Remote Siberia through the eyes of a Serbian photographer (PHOTOS)

Ranko Đurović
After visiting Tofalaria, an isolated mountainous region in the Sayan Mountains, Serbian photographer Ranko Đurović admitted that he hadn’t ever seen anything like it before.

In Russia itself, few people know about Tofalaria, a hard-to-reach region of Eastern Siberia. The Tofalar people live in conditions that are not easy from the point of view of an urban person, but they carefully preserve their identity and traditions and hospitably welcome rare guests, among whom are sometimes foreigners. Several years ago, Serbian photographer Ranko Đurović visited these places and shared his impressions with us.


One day, in the distant 2014, an acquaintance of a friend of mine, Pyotr Chihirkov from Ust-Ilimsk, a town 1000 km from Irkutsk, unexpectedly invited me on a trip to Tofalaria. 

‘Will you come with us?’ he asked me.

I had never heard of this place and didn’t even know what to answer at first.

Internet! I decided to research everything I could find about the area first and then, if I liked it…

And, truth be told, I liked everything I… barely found on the internet!

So, after this, the decision immediately ripened - I was going!

My route was as follows: Novi Sad (Serbia) - Budapest - Moscow - Irkutsk. In Irkutsk, Peter met us and drove us to Tulun, where we spent the night in his friends’ apartment. The next day, we left Tulun for Nizhneudinsk. From there, we went on to Pushkinskoye village, then 250 km up the Uda River by a boat through Kuitun, Irgei, Kilim and Nirkha settlements to Eastern Sayan and Alygdjer, the main Tofalaria village. We spent the night in some huts halfway to Alygdjer, which we reached the following day.


Sleeping under the open sky and temperature fluctuations from 30-35°C during the day to 0°C at night! And yet - it’s a volcano of emotions!

The hospitality of the locals was apparent at every step. There were smiles and friendly faces everywhere.

Either because they rarely have people visit them or they are just that kind of people. Let it be the latter.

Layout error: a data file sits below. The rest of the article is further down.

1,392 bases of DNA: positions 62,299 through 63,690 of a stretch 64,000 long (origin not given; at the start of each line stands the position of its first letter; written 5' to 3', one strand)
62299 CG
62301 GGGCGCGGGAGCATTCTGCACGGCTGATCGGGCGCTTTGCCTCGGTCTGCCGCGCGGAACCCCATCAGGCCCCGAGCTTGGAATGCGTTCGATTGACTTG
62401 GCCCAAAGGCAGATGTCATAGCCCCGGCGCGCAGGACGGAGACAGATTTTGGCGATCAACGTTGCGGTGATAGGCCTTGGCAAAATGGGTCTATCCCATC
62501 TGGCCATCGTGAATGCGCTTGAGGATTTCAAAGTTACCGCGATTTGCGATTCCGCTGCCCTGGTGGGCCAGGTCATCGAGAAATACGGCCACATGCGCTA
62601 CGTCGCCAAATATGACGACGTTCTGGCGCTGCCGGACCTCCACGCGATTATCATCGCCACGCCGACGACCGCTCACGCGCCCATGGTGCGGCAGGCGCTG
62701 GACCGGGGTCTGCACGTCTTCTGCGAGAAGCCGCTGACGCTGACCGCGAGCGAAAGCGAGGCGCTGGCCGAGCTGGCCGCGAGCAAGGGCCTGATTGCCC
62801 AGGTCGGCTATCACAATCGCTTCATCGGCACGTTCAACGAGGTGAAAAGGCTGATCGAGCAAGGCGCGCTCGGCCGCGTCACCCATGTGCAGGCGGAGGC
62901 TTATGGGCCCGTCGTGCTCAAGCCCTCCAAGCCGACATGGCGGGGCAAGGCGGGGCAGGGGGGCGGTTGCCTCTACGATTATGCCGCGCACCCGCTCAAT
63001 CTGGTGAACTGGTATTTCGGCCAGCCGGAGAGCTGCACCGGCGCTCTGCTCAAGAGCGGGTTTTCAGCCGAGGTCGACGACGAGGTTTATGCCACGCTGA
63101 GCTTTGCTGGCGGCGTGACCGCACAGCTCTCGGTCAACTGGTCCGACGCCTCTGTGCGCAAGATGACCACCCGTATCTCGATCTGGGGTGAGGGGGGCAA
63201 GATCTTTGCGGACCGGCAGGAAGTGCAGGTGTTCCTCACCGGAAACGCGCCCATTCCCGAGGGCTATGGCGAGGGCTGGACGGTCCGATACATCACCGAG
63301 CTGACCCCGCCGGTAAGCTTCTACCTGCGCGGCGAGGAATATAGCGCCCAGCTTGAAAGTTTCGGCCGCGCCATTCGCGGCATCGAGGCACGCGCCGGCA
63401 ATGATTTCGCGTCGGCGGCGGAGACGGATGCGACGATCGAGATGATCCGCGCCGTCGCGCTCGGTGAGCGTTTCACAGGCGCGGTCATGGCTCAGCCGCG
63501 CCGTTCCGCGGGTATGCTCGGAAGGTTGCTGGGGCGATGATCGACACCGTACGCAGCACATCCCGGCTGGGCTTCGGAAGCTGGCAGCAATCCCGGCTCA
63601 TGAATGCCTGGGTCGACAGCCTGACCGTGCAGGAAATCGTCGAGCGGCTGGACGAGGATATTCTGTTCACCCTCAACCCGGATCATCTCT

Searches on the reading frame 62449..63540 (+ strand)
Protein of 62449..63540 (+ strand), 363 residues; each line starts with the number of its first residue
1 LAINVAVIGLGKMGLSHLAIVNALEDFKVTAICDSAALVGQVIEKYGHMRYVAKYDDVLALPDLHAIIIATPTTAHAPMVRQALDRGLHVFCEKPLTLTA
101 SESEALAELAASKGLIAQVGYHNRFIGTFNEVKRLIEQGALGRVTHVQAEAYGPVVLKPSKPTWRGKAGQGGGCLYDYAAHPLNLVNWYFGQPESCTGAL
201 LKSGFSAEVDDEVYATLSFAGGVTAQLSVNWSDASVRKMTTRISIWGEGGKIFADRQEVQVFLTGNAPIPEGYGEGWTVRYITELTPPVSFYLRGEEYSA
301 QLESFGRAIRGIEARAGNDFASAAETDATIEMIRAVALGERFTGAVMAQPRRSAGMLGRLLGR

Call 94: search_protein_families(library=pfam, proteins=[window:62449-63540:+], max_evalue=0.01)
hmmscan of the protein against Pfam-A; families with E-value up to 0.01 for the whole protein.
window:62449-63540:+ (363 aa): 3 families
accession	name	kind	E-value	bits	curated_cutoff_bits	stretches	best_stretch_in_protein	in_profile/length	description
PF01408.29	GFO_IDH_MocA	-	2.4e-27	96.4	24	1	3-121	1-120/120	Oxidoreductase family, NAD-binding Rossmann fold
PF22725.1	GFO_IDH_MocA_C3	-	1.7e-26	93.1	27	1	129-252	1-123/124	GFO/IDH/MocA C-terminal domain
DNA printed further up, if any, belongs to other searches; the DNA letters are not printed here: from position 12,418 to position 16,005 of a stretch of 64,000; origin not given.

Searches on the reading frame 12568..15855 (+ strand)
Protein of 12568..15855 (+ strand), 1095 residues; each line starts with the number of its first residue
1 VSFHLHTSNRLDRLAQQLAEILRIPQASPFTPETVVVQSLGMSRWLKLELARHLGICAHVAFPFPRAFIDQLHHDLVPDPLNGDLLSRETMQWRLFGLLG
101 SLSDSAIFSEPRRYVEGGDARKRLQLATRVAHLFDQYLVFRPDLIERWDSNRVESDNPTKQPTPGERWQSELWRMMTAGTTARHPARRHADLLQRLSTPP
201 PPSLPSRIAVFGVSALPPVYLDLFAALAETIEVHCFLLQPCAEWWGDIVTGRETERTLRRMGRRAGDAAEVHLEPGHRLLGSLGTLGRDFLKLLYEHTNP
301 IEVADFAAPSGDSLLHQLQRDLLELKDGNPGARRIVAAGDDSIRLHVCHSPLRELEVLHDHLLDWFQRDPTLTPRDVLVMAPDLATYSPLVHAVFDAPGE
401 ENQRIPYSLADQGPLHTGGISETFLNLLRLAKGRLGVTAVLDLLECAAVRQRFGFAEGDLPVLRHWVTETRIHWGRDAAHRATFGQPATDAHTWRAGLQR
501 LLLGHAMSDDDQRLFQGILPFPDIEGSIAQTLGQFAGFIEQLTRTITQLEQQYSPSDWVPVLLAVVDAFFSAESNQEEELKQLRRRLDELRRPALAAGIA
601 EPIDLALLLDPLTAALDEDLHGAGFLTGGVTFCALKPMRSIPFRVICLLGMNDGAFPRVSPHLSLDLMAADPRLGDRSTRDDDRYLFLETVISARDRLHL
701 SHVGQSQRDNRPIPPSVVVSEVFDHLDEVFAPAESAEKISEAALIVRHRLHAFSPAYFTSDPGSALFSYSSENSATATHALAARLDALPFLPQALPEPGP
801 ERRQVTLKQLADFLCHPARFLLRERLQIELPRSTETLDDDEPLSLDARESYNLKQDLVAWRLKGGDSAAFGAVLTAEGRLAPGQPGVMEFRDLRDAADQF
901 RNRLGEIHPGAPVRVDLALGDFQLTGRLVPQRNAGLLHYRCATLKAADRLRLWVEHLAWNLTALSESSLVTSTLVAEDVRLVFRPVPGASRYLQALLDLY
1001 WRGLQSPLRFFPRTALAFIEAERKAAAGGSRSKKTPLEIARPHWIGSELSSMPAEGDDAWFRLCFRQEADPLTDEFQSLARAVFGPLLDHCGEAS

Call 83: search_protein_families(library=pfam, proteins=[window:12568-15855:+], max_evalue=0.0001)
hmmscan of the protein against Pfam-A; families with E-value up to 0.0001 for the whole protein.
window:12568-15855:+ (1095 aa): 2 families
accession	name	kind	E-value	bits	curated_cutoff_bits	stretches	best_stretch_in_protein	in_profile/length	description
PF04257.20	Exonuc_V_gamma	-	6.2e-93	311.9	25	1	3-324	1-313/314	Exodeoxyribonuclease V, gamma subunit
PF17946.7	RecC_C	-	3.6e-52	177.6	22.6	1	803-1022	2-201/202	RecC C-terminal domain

Wherever our ‘expedition’ went, we were greeted with great joy. And when they heard that I was from Serbia, they welcomed me like I was a family member.

After winter, which lasts about nine months, summer arrives immediately. It’s quite difficult to live there, but I was inspired by the fact that the locals smile all the time, as if they didn’t have any worries at all.

Families had many children, which also surprised me: I thought that in such difficult conditions, people wouldn’t intend to have many offspring.

In 2014, Tofalar villages were finally fitted with electricity, mobile phone connectivity and the Internet.

According to locals, the Russian state supported everyone who lived there or wanted to live there, so everyone had jobs and their own housing. 

For example, one young man, about 30 years old, moved from Irkutsk to Alygdjer and got married there. He was given a job and funds to build a house and, at that time, was already a father with many children.

According to ancient Chinese books, the Tofa or Tofalar people are Eastern Turkic tribes. Their second ethnonym, ‘Karagas’, means ‘people of the Black Goose tribe’.

The language, of course, does not at all resemble Russian, but few people speak it anymore. There are about a hundred pureblood Tofalars, the rest were born in mixed marriages.

In July, the national Argamchi Iri festival is held, bringing together residents of the surrounding Tofalar villages. People sing, dance, organize sports competitions and there is a folk crafts fair.

Unfortunately, my first trip to Tofalaria lasted only two days and, the rest of the time, I traveled through Irkutsk Region. In 2016, I returned to these regions, spent ten days in Tofalaria and visited another place - Verkhnyaya Gutara.

As I have already mentioned, in Russia itself, almost no one knows about Tofalaria, so, for me, a foreigner, it was extremely interesting to get acquainted with this region and its inhabitants. In these photos, I have captured moments of their life and, thus, they will remain in my memory. Unfortunately, the people of the Black Goose are disappearing quite quickly.

I can say that I love all of these photos, without distinguishing between more or less successful ones. Each of them has a different, unique story. 

When I returned to Tofalaria in 2016, I brought printed pictures, as promised. People were shocked: not many people returned and also brought what they promised. Then, I learned that about ten people had passed away during that time and I had kept their photo portraits. A woman who had four children in 2014, now already had five in 2016.

Another memorable story I remember was of a couple who was raising three adopted daughters (the girls didn’t know about it) and, in 2016, they had a child of their own. God heard their prayers and rewarded them for their kindness and love.”

As a result of his trips, Ranko organized exhibitions of his work at the Russian House in Belgrade and the Museum of Modern Art in Novi Sad, Serbia, which were both very successful.

When asked if he knew any place in the Balkans, Russia or in the world, which could be compared with Tofalaria, the photographer confidently replied: “No, I have not seen anything like that.”

“I would love to visit Tofalaria again, as well as visit many other regions of my beloved Russia,” he added.

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